I read about a study that was conducted at Microsoft in the late 1980’s. Employees were working long hours, sometimes 18-hour days, because they couldn’t hire enough people to keep up with the rapid growth. So management brought in a team of psychologists, to see what ill-effects all this overtime was having on the morale of the workers. The conclusion of the study was: It was having little or no effect. Even though employees were working long hours, they had CONTROL over their time. They could come and go as they pleased, work from home if need be, and attend any school functions or attend to the needs of family members whenever a “crisis” might arise.

By simply adding in the element of control, the management at Microsoft made a potentially stressful situation NOT as stressful. All managers need to realize this important business strategy. It costs NOTHING to implement and yet it truly lowers the stress in your organization. Give workers control over how they structure their time, and how they accomplish the tasks they’ve been given, and you will be rewarded with a healthy, engaged workforce that out-performs employees in rival companies with LESS control. And all it takes to implement, is a simple mindset shift.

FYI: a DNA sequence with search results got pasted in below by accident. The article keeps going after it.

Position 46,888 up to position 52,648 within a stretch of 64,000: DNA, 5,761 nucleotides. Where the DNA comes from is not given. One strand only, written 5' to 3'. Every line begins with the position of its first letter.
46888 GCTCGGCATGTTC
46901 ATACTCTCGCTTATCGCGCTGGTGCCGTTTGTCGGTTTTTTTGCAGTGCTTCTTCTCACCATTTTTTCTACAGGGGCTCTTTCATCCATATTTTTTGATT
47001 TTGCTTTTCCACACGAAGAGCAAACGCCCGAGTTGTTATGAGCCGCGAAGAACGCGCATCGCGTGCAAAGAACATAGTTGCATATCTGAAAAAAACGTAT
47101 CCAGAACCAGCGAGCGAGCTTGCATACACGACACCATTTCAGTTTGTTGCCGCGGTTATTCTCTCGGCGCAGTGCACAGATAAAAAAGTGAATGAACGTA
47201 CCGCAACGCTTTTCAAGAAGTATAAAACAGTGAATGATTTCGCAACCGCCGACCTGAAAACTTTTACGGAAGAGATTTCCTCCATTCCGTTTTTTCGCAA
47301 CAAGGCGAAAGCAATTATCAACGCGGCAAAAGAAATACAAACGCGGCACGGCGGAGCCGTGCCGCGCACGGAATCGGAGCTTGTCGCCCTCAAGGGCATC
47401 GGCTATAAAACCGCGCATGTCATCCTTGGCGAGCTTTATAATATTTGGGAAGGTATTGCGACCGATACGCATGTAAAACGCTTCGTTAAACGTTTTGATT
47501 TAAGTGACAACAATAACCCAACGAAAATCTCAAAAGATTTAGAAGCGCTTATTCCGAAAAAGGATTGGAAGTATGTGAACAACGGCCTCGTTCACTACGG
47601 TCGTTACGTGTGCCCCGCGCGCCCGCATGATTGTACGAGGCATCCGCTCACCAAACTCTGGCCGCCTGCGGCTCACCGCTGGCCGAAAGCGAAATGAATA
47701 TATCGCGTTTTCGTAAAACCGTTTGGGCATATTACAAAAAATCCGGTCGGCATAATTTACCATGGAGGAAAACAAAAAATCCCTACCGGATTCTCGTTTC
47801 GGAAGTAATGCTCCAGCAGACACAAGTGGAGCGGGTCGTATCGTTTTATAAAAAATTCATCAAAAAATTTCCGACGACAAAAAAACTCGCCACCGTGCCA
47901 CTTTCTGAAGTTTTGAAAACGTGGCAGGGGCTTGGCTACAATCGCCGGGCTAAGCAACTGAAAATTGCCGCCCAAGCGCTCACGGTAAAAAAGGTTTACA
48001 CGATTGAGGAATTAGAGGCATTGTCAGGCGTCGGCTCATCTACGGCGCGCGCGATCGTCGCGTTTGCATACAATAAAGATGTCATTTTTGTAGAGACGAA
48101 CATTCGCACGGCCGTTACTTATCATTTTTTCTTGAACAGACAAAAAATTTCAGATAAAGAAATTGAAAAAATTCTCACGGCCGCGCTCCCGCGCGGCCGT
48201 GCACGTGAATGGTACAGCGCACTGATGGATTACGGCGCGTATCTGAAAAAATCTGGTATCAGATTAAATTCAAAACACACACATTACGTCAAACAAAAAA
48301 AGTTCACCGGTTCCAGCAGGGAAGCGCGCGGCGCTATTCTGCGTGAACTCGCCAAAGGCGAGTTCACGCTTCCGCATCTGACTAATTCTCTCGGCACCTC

Dr. Raquel Garzon, a behavioral change specialist and author of the book, “The Business of You” is always looking to control what she can control and let go of what she can’t. When the Pandemic hit, she switched her business model from doing seminars in person to doing webinars over Zoom. “I learned all the new features on Zoom in order to make my programs more interactive, and now I am doing more presentations than ever. My business is thriving. But more importantly, I have more time to spend with my family since I’m not traveling all the time.”

If you’ve ever seen Dr. Garzon put on a presentation, you are immediately struck by how much energy and enthusiasm she puts into each program. Yet Dr. Garzon has Lupus, a crippling autoimmune disorder, that leaves many people bed ridden for weeks on end. Dr. Garzon once explained to me how she manages to maintain such a busy schedule and have so much energy. “First, I focus on all the things I have to be is grateful for: My family, my career and the opportunity to help other people lead healthier lives. That’s my purpose. And purpose is important. Next, I focus on what I CAN control such as eating a healthy diet, exercising every day, and getting enough sleep. And finally, I let go of what I can’t control like the fact that I have this disease and that helps keep me from feeling sorry for myself or feeling like a victim.”*

*When I sent this article to Dr. Garzon to make sure I had quoted her accurately, this what she wrote back:

“I feel like this article makes me look too perfect, which is so NOT true. I cried my eyes out in the middle of a bike trail just last week due to my body completely shutting down. I DO have difficulties at times but manage to pick up the pieces and carry on leveraging my purpose and all the strategies I have available to me to help me to carry on.”




James Porter
James Porter

Author